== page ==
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My Name Is Red

My Name Is Red (Benim Adım Kırmızı) is a Turkish novel by Nobel laureate author Orhan Pamuk. It won the International IMPAC Dublin Literary Award in 2003, as well as the French Prix du meilleur livre étranger and Italian Premio Grinzane Cavour awards in 2002.

The main characters in the novel are miniaturists in the Ottoman Empire. The events revolve around the murder of one of the painters, as related in the first chapter. From then on, Pamuk — in a postmodern style reminiscent of Jorge Luis Borges — plays with the reader and with literary conventions in general.

The novel's narrator changes in every chapter. In addition to character-narrators, the reader will find unexpected voices such as the corpse of the murdered, a coin, several painting motifs, and the color red. The novel blends mystery, romance, and philosophical puzzles, opening a window on the reign of Ottoman Sultan Murat III during nine snowy winter days in the Istanbul of 1591.

Enishte Effendi, the maternal uncle of Kara (Black), is reading the Book of the Soul by Ibn Qayyim Al-Jawziyya, a famous Sunni commentator on the Qur'an, and continuous references to it are made throughout the book. The most important of these is the fact that part of the novel is narrated by Elegant Effendi, a murdered miniaturist. Al-Jawziyya argues, in the same fashion as Islamic doctrine in general, that the souls of the dead linger on earth and can hear the living.

Pamuk compares illustrations with the afterlife in the sense that people aspire to achieve a sense of eternity through both. Thus Shekure imagines to speak to us readers like the women on illustrations look at her. ... just like those beautiful women with one eye on the life within the book and one eye on the life outside, I, too, long to speak with you who are observing me from who knows which distant time and place. The murdered Elegant Effendi accused his murderer of sacrilegious illustrations offending Allah or God. Is true art an expression of the individual artist or is true art a close to perfect representation of the divine in which the individual artist has succeeded to overcome his personal vanity? This question becomes a question of existential meaning in Pamuk's tale.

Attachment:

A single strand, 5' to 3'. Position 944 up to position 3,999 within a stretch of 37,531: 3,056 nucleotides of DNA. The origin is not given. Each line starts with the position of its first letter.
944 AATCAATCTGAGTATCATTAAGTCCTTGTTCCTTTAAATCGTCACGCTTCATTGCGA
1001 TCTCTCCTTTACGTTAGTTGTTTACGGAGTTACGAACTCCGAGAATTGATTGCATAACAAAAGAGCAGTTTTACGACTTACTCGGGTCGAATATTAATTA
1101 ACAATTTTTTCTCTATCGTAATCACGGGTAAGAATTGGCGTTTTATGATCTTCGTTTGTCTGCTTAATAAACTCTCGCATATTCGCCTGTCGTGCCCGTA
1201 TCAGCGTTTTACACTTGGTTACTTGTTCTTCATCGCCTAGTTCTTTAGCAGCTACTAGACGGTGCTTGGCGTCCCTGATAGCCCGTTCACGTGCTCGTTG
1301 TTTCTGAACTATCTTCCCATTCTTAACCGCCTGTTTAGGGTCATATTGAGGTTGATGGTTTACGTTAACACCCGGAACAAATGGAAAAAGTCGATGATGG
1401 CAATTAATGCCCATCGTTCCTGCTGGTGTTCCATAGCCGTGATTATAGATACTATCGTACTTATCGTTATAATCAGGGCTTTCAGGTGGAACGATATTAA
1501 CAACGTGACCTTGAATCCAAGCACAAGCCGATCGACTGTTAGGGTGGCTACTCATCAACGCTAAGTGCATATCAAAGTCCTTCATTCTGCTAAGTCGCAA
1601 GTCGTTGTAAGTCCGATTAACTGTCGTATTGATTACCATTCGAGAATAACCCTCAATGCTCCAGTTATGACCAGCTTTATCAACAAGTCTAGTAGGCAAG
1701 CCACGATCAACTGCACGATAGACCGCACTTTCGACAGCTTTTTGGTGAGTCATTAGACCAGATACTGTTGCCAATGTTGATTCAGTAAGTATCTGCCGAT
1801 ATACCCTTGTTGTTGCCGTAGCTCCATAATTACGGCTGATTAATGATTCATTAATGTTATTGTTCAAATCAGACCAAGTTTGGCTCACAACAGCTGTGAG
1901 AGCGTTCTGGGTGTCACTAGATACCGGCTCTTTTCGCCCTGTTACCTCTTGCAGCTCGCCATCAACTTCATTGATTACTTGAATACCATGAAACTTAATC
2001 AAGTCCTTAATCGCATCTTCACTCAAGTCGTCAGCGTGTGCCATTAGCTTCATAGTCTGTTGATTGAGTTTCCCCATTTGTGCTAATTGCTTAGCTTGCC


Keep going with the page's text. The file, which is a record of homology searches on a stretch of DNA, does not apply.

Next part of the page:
• Master Elegant Effendi, murdered miniaturist who speaks from the afterlife to the reader in the opening chapter.
  • Kara (Black), miniaturist and binder. Recently returned from 12 years away in Persia. Nephew of Enishte.
  • Enishte Effendi, maternal uncle of Black, who is in charge of the creation of a secret book in the style of the Franks
  • Shekure, Enishte's beautiful daughter with whom Black is in love; Shekure (related to English 'sugar' refers to Shirin, meaning 'sweet')
  • Shevket, Shekure's older son
  • Orhan, Shekure's younger son
  • Hassan, the younger brother of Shekure's husband
  • Hayriye, slave girl in Enishte's household, Enishte's concubine.
  • Master Osman, head of the Sultan's workshop of miniaturists
  • Butterfly, one of three miniaturists suspected for the murders. Paints figures in the book of Death, the Melancholy Woman.